I’m not in the habit of re-posting my podcast episodes on the blog, but this one is so timely. Here is a quick outline. If you want to learn more, you can listen to the episode here or download the episode from iTunes.
What is financial aid?
People use this term to mean any money that doesn’t come from their own pocket, but that’s not exactly right. Financial aid is based on need.
The term “financial aid” should not be used to refer to non-need based aid. Scholarships, tuition waivers, institutional grants, merit aid, etc. will help lower one’s tuition bill, but aren’t technically financial aid.
Financial aid does not mean free money. In fact, the most common form of financial aid is student loans. Yes, financial aid may include grants which do not need to be repaid, but it may also include work study, parent, and student loans.
Who will get financial aid?
Lots of people. Even middle-class and upper-middle-class families receive financial aid.
Financial aid is based in part on your family income / assets. The other factor in determining financial aid is the cost of the college or university education.
Financial aid is intended to cover the gap between the Expected Family Contribution (EFC) and the cost of a year’s education at a particular institution. A family with an EFC of $20,000 may not qualify for financial aid at a state university with an expected annual cost of $18,000. However, that same family would qualify for financial aid at the university that costs $50,000 a year to attend.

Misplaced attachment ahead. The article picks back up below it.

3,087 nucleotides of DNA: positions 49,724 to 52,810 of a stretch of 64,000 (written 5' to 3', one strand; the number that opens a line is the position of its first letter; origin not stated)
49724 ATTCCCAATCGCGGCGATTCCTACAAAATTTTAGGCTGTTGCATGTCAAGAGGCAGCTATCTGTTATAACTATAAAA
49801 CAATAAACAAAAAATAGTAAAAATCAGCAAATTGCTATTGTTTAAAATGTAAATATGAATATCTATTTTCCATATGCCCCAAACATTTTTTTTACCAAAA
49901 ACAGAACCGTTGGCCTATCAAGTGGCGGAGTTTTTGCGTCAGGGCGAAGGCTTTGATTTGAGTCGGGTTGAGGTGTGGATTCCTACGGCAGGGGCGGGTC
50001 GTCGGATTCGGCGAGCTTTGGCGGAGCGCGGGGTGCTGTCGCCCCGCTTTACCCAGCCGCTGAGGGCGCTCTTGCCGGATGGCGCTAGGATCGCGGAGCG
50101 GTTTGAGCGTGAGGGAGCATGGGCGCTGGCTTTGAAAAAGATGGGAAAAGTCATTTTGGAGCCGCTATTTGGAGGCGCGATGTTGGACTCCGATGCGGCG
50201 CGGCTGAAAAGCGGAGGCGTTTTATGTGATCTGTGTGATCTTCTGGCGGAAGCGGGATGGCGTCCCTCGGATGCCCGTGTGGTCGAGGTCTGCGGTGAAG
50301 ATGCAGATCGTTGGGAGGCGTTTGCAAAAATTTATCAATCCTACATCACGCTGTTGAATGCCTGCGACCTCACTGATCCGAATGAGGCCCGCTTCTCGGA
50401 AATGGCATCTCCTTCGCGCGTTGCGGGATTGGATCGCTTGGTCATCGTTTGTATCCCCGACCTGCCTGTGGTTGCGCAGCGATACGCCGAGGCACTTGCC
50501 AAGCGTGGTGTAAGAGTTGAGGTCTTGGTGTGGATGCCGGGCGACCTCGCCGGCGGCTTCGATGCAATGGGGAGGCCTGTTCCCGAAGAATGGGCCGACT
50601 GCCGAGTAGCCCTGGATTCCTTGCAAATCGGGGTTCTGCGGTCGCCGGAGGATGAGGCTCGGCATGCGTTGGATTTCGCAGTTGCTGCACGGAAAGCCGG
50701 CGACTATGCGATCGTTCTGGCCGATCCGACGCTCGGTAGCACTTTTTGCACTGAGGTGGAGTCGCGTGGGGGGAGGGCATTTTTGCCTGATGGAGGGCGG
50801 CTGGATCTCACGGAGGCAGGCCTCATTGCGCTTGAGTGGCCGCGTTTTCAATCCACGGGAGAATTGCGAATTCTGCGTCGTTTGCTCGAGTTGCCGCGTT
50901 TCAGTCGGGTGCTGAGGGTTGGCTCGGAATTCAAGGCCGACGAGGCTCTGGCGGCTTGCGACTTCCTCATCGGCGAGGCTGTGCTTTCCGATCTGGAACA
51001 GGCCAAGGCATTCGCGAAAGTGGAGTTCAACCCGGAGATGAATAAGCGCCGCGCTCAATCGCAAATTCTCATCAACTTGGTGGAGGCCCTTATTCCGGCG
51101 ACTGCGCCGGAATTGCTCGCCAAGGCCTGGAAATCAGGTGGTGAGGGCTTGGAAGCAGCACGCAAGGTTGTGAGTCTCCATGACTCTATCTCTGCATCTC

How do we know if we qualify?
There are some online tools to help you estimate cost and financial aid, but you won’t know if you qualify until you apply. The first step in the application process is the Free Application for Federal Student Aid (FAFSA).
Who – Families with high school seniors (graduating this school year) and those with kids already in college.
When– The FAFSA application opens on January 1. The sooner you submit your FAFSA, the closer to the front of the financial aid “line” you are.
This is a FREE application. If you want to pay for help, pay someone to do your taxes for you. Once you have your tax forms, completing the FAFSA is a matter of filling in information. In my opinion, this isn’t something you need to pay someone to do. They can’t “find” you extra money; they will just enter your numbers and hit the submit button. You can do this.
For more details on how to get financial aid and some helpful hints on how to submit your FAFSA in January, even if you haven’t done your taxes yet, listen to the podcast.
(Please, do me a favor. If you like the show, leave us a rating and review on iTunes. This will help our show come up when others search for this information.)
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